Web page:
We recently replaced our long-empty hummingbird feeders with new models that aren’t prone to having their entire contents dump out at random intervals. This has re-established us on the hummingbird circuit. Where for the last few years we rarely saw hummers in our yard we are now visited daily by quite a number of them. They usually travel, and feed, as individuals.
But sometimes more than one shows up at a time. And thereby hangs a tale.
There’s one bird who will show up, feed…and then go sit in a nearby tree, from which it shoos away any other hummer who dares to intrude on “its” feeder. And it’s quite persistent about defending its turf.
Yesterday I was working outside with my buddy Seth on our next podcast when the latest installment of this little pas-de-deux took place. We both got a laugh out of how at least some of these tiny creatures have apparently stumbled upon the idea of private property1.
In the midst of the aerial acrobatics more hummingbirds started showing up. Suddenly the marketplace didn’t have just one or two birds, but five…and all hell broke loose! No one dared land on the feeder in the midst of the gymnastics, and the low-level hum that gives the birds their name got quite a bit louder.
This ended up flummoxing the original territorial bird, who flew off. As did two of the newcomers.
The remaining two entered into a different kind of negotiation: one landed and fed, while the other hovered nearby, finally alighting on the feeder about as far away from the first as he could get2.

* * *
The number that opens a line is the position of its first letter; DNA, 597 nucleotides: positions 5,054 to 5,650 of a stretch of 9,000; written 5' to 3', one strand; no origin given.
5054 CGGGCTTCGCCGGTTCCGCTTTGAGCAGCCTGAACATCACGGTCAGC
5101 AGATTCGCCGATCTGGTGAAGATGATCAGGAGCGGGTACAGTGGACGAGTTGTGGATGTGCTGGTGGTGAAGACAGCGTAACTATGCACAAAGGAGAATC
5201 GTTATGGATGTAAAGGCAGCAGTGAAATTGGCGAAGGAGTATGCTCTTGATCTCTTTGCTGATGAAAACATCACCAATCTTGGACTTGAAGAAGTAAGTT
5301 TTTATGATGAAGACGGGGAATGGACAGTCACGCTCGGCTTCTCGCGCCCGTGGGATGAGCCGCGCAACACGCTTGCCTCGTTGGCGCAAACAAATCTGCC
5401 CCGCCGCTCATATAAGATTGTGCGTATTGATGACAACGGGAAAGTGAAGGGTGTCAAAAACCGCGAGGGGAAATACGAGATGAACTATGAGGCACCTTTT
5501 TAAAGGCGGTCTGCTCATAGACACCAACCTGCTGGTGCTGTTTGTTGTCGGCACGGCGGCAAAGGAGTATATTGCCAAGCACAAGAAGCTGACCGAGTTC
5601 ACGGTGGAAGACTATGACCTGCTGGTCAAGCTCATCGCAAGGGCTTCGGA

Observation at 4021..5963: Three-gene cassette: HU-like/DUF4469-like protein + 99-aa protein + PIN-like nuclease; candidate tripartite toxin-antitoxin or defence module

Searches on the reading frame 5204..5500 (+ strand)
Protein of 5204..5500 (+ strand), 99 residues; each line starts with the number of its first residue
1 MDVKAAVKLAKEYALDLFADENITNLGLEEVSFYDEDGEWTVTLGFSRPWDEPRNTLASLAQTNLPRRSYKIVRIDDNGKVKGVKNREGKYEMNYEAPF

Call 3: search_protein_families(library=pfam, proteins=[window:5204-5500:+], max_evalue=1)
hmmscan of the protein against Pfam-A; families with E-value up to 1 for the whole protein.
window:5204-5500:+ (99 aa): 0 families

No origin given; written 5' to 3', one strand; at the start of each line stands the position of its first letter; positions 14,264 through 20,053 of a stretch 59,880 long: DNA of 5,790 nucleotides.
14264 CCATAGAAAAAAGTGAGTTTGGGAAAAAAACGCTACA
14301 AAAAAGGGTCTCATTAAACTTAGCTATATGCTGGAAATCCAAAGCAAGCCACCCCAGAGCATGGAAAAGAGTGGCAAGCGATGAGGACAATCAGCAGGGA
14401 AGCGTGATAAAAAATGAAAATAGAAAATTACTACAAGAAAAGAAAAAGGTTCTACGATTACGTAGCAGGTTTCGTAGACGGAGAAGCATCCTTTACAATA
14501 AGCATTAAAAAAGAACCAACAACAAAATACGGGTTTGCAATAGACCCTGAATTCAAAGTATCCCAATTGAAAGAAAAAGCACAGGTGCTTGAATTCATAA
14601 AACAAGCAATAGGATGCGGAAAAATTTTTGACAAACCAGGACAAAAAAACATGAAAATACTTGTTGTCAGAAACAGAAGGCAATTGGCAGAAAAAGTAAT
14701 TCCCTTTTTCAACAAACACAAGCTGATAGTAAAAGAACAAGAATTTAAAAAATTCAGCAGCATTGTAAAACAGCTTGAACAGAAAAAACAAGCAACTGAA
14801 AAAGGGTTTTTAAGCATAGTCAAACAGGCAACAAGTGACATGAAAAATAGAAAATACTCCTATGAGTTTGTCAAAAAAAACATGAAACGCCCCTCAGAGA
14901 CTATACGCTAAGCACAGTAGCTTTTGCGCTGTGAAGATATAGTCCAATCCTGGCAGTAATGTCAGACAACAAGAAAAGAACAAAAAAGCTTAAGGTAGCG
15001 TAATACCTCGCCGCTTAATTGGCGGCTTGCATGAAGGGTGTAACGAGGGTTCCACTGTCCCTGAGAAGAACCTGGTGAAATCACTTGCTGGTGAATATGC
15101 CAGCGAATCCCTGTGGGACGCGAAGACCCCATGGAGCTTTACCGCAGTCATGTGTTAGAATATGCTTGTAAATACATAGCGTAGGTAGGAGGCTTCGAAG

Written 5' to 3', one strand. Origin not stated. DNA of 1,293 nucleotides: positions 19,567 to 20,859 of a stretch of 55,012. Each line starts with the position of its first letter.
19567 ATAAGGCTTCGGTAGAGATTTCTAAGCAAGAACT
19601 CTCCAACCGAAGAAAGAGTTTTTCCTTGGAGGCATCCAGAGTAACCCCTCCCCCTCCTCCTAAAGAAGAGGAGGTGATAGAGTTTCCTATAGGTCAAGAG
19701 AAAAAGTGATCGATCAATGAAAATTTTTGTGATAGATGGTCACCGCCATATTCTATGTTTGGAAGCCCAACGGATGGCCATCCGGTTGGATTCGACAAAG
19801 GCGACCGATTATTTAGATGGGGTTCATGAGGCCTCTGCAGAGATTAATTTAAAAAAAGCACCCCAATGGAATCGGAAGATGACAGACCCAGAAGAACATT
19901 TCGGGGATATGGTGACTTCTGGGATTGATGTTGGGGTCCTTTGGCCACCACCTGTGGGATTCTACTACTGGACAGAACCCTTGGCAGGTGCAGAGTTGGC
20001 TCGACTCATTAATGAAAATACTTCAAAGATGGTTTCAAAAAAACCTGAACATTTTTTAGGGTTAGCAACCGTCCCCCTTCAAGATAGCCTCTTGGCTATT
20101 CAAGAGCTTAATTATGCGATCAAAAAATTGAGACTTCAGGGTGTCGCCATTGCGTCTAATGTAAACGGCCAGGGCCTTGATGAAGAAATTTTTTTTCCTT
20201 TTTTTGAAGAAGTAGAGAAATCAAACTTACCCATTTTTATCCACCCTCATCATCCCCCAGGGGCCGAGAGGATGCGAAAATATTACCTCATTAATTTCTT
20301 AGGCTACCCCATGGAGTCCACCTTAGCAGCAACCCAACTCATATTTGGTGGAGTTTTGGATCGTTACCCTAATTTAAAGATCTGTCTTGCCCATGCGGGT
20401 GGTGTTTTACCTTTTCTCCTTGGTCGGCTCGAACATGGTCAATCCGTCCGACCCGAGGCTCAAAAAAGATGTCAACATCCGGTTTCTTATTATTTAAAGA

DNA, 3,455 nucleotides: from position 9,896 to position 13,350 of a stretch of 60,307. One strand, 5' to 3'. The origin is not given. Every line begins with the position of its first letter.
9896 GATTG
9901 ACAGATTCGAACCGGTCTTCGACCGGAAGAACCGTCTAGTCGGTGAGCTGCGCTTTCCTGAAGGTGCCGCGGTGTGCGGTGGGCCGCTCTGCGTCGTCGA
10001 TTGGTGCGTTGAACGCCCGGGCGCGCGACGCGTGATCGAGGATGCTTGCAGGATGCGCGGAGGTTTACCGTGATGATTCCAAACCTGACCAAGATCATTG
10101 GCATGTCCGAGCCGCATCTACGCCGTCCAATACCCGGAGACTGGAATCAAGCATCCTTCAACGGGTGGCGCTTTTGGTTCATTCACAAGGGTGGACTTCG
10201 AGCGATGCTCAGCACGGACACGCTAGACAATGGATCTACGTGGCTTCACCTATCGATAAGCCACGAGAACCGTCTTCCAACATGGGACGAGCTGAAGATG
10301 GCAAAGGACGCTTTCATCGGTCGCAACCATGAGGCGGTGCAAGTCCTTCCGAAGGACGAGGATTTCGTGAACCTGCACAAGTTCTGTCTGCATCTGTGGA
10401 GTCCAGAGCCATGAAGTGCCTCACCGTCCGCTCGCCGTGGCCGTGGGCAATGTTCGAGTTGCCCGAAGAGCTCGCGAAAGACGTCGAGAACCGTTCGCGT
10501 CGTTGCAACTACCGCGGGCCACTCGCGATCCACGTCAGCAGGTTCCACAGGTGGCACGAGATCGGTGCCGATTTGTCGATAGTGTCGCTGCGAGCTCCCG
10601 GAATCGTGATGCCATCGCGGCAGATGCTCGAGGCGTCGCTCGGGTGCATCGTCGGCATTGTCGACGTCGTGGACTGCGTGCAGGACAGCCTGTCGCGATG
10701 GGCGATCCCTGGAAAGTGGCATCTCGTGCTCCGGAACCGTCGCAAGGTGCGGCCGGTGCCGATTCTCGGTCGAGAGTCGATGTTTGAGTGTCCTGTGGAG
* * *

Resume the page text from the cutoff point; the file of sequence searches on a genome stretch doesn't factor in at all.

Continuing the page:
Apparently at least some hummingbirds know how to share, too :).
Our notion of private property, which many of us take for granted as a fundamental projection of human values and interests, isn’t actually universal among human cultures. But that’s something for another day. And maybe another podcast. ↩
I’ve noticed hummingbirds seem to have different personal feeding modes, or maybe all of them have the same two modes but switch between them. Some land and take a sip, look up to check for threats, take another sip, repeat. Others never land, but instead feed while hovering. Which makes me wonder how much net food energy they’re actually getting, since their flight mode must eat up a lot of calories! ↩